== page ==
What does it mean to own stock? Owning stock means being one of the owners of a company. Company owners are assigned ownership units called shares. The number and importance of shares an owner has depend on how soon and how much they invested in the company. A person can own stock by starting a company, buying shares in an already established company, or by buying a group of shares in a mutual fund or index.

What Is Stock?

Companies are independent entities. They pay taxes, borrow money, and can be sued. Big corporations are typically owned by thousands of entities. To streamline the process of profit and loss sharing, all entities that own a company are issued shares that correspond to the amount of money they invested in the company. A basic unit of company ownership is called a share, and owning a piece of a company can be described as owning stock.

Stockholders have several rights:

  • They can attend company shareholder meetings.
  • Shareholders have the right to receive dividends when they are distributed. Dividends are basically profits of the company.
  • Some shareholders can vote in company shareholder meetings. Generally, the more shares a person owns, the more voting rights they have. However, not all shareholders in a company have voting rights.
  • Shareholders have a right to sell their shares.

Risks Associated With Owning Stock

Owning shares in a company is normally associated with various risks:

  • There's no guarantee that the company will pay out dividends every year. Even companies that make profits every year do not give out dividends regularly but instead reinvest the profits.
  • The hope of most shareholders when they buy stock is that the value of their investment will go up with the time. However, the value of the shares sometimes goes down. Even owners of well-performing companies will only get substantial gains over a number of years.

Types of Businesses Whose Stock You Can Own

  • Limited liability companies (LLC): The ownership interest in an LLC is technically not stock. The state laws governing LLCs as well as their bylaws limit the ability of owners to sell their ownership interest, which makes LLCs an undesirable business type for many investors.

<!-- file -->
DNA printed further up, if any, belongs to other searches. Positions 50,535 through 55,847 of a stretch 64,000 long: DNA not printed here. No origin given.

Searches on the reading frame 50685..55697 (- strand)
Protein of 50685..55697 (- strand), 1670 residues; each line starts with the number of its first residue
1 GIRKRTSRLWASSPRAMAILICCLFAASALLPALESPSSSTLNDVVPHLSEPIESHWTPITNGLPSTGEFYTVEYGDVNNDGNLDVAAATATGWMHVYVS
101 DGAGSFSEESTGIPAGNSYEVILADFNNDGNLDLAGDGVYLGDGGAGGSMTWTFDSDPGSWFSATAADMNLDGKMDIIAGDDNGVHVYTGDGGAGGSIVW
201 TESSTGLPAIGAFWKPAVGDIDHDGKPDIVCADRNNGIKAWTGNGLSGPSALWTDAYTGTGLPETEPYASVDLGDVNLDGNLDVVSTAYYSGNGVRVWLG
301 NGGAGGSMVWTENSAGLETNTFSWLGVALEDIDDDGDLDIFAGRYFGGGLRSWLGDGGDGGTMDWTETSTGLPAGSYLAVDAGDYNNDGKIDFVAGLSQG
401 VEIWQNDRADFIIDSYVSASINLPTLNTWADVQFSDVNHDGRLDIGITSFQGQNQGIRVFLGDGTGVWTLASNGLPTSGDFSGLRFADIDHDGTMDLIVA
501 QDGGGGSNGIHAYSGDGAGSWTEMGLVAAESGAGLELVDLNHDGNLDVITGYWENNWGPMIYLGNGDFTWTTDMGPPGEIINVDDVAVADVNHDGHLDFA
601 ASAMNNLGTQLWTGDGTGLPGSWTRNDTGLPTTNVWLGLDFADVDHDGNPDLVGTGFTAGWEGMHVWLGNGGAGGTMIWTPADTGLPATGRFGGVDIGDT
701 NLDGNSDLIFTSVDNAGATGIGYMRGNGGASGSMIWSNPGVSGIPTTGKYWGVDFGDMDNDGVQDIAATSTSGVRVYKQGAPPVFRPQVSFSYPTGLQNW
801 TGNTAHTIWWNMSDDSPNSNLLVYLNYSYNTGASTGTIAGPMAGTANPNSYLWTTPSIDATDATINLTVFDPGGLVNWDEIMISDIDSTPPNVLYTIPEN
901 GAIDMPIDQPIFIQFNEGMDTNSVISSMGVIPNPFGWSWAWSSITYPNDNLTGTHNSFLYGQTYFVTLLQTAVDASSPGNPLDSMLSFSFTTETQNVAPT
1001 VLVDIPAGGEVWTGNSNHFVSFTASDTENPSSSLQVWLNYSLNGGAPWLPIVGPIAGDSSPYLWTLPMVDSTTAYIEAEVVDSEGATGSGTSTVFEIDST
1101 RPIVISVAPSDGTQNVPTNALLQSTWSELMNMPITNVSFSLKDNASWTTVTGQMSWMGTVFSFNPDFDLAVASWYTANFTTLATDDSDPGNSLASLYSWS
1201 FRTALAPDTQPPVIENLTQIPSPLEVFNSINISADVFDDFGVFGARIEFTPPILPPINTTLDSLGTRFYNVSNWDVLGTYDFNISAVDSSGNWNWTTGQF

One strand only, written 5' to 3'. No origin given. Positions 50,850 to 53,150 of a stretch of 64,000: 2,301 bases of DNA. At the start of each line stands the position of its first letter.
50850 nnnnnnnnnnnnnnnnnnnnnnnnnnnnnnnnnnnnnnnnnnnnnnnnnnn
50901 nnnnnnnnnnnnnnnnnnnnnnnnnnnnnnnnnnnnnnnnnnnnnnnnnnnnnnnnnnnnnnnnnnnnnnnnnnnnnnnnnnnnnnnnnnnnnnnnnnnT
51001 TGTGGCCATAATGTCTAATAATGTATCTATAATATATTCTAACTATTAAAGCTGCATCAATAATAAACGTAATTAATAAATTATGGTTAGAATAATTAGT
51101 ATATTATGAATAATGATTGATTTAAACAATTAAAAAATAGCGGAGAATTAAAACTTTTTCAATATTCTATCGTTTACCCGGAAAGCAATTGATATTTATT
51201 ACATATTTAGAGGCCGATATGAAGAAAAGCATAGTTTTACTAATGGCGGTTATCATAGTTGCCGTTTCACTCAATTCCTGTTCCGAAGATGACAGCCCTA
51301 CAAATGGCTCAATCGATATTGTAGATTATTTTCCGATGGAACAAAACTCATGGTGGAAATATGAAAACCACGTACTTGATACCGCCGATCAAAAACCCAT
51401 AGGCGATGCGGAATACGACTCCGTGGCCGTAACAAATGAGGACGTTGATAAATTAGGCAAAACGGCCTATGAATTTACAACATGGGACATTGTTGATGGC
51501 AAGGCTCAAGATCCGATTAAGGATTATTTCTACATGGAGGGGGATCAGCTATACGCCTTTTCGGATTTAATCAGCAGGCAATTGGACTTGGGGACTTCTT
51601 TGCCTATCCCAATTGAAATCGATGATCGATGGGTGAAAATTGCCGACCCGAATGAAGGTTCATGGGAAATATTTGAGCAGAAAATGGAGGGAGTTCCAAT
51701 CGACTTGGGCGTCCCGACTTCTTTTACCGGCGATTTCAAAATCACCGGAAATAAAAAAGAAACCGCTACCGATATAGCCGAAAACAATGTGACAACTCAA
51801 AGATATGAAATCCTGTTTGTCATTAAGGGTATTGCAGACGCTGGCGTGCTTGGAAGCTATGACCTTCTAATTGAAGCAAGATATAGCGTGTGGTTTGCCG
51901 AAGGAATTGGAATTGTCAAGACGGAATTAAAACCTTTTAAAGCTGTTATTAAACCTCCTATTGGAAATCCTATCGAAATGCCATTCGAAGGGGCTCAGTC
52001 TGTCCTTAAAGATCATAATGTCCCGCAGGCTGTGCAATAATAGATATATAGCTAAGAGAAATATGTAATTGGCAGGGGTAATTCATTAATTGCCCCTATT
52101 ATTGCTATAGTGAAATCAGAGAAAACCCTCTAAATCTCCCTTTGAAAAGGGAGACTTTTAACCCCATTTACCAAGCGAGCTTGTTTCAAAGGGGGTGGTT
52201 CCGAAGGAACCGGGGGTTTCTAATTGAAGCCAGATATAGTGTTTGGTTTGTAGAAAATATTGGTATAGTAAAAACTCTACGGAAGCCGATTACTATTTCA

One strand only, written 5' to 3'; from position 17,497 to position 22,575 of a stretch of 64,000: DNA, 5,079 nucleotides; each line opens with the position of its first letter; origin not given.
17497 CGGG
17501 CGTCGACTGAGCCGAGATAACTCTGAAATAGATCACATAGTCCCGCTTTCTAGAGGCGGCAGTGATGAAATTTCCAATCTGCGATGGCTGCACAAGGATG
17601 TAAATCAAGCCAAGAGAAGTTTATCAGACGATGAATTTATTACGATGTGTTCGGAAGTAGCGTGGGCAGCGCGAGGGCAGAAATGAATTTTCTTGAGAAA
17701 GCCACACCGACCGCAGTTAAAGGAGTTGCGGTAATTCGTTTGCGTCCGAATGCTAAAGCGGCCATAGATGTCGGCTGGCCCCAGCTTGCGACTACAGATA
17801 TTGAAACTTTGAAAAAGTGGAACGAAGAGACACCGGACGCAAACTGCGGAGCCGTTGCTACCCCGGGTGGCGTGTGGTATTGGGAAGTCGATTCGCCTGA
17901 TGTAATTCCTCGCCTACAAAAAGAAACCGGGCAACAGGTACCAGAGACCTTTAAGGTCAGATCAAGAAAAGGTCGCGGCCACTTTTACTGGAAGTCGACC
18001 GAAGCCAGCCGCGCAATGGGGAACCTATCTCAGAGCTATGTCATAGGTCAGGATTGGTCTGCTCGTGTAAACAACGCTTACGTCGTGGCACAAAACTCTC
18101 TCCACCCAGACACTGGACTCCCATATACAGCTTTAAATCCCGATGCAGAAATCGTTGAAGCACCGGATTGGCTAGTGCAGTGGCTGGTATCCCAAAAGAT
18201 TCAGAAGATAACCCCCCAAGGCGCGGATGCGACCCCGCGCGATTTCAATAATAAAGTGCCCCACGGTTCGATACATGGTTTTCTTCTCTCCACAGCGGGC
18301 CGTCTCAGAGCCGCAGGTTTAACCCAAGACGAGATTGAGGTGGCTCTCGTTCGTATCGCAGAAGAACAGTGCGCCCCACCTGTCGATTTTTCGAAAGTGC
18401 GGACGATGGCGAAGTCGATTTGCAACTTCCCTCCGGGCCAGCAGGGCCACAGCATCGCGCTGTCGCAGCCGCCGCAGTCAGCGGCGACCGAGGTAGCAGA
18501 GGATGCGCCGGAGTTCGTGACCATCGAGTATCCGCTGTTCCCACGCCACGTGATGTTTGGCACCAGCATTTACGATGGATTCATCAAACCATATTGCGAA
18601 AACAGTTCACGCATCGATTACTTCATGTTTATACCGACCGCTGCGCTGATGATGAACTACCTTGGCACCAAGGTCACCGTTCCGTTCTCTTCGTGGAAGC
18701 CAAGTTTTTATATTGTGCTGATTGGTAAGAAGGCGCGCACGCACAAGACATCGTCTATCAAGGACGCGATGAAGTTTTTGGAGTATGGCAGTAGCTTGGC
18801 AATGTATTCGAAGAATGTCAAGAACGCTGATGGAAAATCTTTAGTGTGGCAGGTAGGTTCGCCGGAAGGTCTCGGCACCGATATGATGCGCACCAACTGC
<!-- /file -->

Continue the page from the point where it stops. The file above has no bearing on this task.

• C corporations: C corporations are the traditional form of corporation. These corporations typically have thousands of owners. The C corporation is the investment business of choice for most shareholders because buying and selling stock is easy. Typically, in C corporations, shares change hands several times every day.
  • S corporation: The S corporation was brought into existence in the 1960s to reduce the tax burden on owners of small corporations. S corporation ownership is limited to U.S. persons. Such companies can have a maximum of 100 shareholders. These limitations discourage many investors from acquiring S corporation stock.

How to Obtain or Sell Stock

There are a number of stockbrokers and stock exchanges that can facilitate the exchange process. The most famous stock markets in the United States are the New York Stock Exchange and the NASDAQ. You can acquire or sell stock in the following ways:

  • Opening a company: This is one of the hardest ways to own stock because of the risks associated with founding a company. To start a company, you have to follow the procedures in your home state.
  • Buying company stock: Buying stock is much easier than starting your own company. All that's needed is to identify pre-existing companies that have growth potential and then invest in them. Owners of publicly traded companies are allowed to sell stock at any time. Investing all your money in one company is risky because you stand to lose all the money should the company stock tumble or if the company files for bankruptcy. A number of stock mutual funds have been developed to try and reduce the risks associated with investing in one company.
  • Investing in a mutual fund: A mutual fund is a group of stocks that a fund manager chooses. When you invest in a mutual fund, the fund manager apportions your money into shares from different companies.
  • Buying stock indexes: Several stock indexes have been developed to mitigate the risk of owning stock. Stock indexes are similar to mutual funds but have no stock managers. As is the case with mutual funds, it is hoped that the poor performance of the stock of one company would be covered up by profits from the stock of other companies.

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